Darkness at Noon
Lukas Rowland
18 January 2021

I'm watching ABC News on a TV my mother bought me for Christmas. There's footage of the violence at the Capitol, the word INSURRECTION is on the screen, something I never thought I would see in the United States in my lifetime. A mother is telling a reporter about her seditionist son's shamanic diet, how he'll get sick in jail if he can't eat organic food. Excuse me, what White nonsense! I hit mute to call my mom and thank her for the gift.

But first my mom and I talk about how she can't taste anything and that she's going to get tested. "Well, if Wendy was okay, you'll definitely be fine," I say. Wendy is my mother's neighbour who doesn't believe in wearing masks and voted for Trump in November. They all live in Louisiana, a state that hasn't voted for a Democrat for president since Bill Clinton.

When I was getting ready to visit my family in Arnaudville, Louisiana, early last year, my mother asked if I'd like to meet her boyfriend. "That depends, did he or does he plan to vote for Trump?" I had sworn I wouldn't even enter the United States while Trump was in office, but my grandmother doesn't travel and you never know which visit is going to be the last. My mom asked him, but he called me an intolerant bigot and they broke up. Forgive me for being a queer man who has a problem with people who expected Donald Trump to suddenly grow presidential once elected. The tin has always contained what was written on the lid. Anyone claiming surprise is either lost in denial or gaslighting.

Back to ABC News. Seeing White supremacists carry the Confederate flag into a seat of government was beyond surreal. This kind of imagery belonged in textbooks or documentary footage, this could not possibly be the world I live in.

But a large part of me was not surprised. Trump and Republicans have been denying the election results for months, dozens of cases have been thrown out of court, and the president has sent messages to his followers vehemently reinforcing this lie. He didn't even win the popular vote the first time, and we all know about gerrymandering and other voter suppression tactics. Or do we? Gerrymandering was a vocabulary word in high school, but we never discussed why it's wrong or who benefits from it. 

In fact, my public school education in Louisiana had me believing that racism died with Martin Luther King Jr. and that the United States was founded on freedom of religious expression and escaping the heavy hand of England. I wouldn't hear anything about Indigenous genocide until my university years, but in any case it was treated as something that used to happen. Not anymore, we're civilized now, apparently.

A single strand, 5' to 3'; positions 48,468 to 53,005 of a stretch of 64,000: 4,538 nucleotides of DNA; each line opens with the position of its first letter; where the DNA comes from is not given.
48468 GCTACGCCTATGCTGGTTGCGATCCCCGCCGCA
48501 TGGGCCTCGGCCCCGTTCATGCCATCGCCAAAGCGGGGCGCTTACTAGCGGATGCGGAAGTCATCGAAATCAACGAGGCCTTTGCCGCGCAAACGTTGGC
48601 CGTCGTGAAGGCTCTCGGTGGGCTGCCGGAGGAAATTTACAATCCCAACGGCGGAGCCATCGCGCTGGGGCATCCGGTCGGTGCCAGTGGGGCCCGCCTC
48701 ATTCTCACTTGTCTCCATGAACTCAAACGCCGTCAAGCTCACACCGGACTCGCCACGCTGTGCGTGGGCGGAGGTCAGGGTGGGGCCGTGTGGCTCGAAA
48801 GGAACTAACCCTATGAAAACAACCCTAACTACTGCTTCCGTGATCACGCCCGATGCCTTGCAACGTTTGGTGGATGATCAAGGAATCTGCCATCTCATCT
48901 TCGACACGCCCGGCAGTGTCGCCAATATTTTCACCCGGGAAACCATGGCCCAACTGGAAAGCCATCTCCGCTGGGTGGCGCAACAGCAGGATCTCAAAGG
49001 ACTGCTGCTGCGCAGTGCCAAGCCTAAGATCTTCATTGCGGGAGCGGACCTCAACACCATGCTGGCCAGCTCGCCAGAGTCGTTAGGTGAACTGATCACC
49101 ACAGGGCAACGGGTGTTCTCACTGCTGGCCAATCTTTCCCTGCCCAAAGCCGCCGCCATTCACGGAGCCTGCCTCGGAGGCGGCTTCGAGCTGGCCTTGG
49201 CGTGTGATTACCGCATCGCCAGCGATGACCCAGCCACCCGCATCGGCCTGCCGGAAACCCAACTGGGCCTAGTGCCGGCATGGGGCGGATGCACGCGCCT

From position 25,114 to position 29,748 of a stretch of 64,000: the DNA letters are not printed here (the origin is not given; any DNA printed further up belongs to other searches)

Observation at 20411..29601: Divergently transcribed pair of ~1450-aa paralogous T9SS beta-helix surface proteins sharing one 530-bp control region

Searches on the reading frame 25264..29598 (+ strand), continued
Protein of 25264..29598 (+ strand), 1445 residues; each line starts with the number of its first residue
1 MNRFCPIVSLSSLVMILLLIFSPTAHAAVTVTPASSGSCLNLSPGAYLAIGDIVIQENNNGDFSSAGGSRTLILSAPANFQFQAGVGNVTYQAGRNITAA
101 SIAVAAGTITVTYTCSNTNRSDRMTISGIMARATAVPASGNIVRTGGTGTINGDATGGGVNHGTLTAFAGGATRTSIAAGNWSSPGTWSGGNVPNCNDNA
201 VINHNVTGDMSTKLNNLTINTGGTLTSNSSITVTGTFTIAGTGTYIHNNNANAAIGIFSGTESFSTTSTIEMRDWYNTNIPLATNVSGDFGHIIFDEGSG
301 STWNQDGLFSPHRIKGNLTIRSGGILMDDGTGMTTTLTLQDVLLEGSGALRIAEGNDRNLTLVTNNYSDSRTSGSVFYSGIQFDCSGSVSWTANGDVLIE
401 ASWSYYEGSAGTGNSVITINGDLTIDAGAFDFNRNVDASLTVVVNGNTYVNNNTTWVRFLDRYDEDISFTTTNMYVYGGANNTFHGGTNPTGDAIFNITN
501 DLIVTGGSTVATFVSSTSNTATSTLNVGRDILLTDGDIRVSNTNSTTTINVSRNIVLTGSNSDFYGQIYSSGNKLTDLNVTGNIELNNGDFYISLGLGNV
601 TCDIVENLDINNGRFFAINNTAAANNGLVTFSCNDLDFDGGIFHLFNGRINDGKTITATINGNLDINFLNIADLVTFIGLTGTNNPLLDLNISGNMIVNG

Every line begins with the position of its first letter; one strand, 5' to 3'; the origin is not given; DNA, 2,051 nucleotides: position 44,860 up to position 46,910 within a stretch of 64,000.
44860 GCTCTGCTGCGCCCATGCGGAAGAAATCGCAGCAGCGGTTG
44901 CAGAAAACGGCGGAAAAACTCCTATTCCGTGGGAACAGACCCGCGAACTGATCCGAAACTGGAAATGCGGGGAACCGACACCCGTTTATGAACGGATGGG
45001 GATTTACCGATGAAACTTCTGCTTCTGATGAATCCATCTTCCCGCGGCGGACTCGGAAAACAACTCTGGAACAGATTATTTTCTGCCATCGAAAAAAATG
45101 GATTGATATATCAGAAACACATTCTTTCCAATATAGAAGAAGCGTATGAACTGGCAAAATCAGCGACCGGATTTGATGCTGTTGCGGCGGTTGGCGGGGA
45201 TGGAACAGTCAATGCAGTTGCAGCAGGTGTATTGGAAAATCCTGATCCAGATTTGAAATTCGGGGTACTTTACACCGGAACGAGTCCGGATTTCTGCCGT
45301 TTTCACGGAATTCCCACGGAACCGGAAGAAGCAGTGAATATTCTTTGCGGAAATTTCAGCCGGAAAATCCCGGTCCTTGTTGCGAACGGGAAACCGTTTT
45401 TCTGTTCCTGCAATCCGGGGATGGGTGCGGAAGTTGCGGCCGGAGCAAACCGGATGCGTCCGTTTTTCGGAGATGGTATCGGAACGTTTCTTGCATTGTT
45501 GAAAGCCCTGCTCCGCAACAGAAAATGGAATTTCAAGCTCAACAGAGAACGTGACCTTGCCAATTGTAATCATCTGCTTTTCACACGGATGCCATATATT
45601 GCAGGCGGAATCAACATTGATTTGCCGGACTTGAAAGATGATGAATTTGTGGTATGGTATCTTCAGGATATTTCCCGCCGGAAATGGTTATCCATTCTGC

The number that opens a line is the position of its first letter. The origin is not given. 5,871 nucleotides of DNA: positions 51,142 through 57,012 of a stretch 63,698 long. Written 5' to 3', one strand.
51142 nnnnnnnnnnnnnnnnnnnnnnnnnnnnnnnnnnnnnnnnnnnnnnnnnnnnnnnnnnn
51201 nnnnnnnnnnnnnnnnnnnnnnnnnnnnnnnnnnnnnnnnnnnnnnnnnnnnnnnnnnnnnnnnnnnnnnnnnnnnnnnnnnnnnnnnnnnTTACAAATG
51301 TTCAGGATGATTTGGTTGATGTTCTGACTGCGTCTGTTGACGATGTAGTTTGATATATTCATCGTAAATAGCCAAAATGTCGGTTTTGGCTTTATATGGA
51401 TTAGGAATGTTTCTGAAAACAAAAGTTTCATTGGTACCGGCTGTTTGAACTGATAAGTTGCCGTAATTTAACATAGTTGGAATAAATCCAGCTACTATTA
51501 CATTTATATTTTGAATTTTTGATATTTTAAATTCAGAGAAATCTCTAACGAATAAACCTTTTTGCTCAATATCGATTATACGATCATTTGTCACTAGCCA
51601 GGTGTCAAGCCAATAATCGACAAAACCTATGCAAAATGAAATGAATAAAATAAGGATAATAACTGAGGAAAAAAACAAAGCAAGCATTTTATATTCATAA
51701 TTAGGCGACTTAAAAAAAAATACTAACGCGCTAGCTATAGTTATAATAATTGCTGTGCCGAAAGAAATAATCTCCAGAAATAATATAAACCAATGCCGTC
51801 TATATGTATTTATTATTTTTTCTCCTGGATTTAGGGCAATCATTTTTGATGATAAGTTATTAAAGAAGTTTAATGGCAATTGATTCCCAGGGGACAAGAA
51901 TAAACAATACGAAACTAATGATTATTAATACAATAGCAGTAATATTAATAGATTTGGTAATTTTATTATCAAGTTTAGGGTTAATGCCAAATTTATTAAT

I moved to Quebec when I was in my early twenties, hopeful and starry-eyed over a man I had met online. When I met Canadians, I would say I was Cajun from Louisiana; it not only gave me an in with francophones, it allowed me to avoid calling myself American during the time when Bush was president. I didn't want him to represent me. I disliked him and his policies, and a major factor in coming to Canada versus bringing my then-husband to Louisiana was that there was no federal recognition of gay marriage there at the time.

I also desperately wanted to escape a place that made me feel like I didn't belong. I liked marching band better than football, character-driven stories over explosions and action. I was called sissy and effeminate and once I grew old enough to learn that these things were "wrong" and unmanlike, I suppressed them in myself and became a stoic and emotionally constipated monster. I was a man at last, but toxic masculinity had corroded my marriage.

After my divorce, my mother asked me if I was coming home. I had been living in Quebec for over seven years, in a suburb of Montreal where I perfected my French working shifts in a video rental store. I wasn't sure where home was, but I knew it wasn't Louisiana, even though things had improved during the Obama years. Like any Canadian, I've kept my eyes on the States; it's important to know what your neighbours are up to when they're hugely influential on a global scale. And as a queer man, I'm always trying to gauge how dangerous it is to be myself when I visit family.

In the weeks leading up to election day 2016, it hardly seemed possible that Trump could win. He was loud and blustery and full of lies, who could seriously vote for him? But I would see ordinary people interviewed saying things like, "I like him, he's like me: he tells it like it is." I could not understand this, how could spewing such blatant lies be telling it like it is?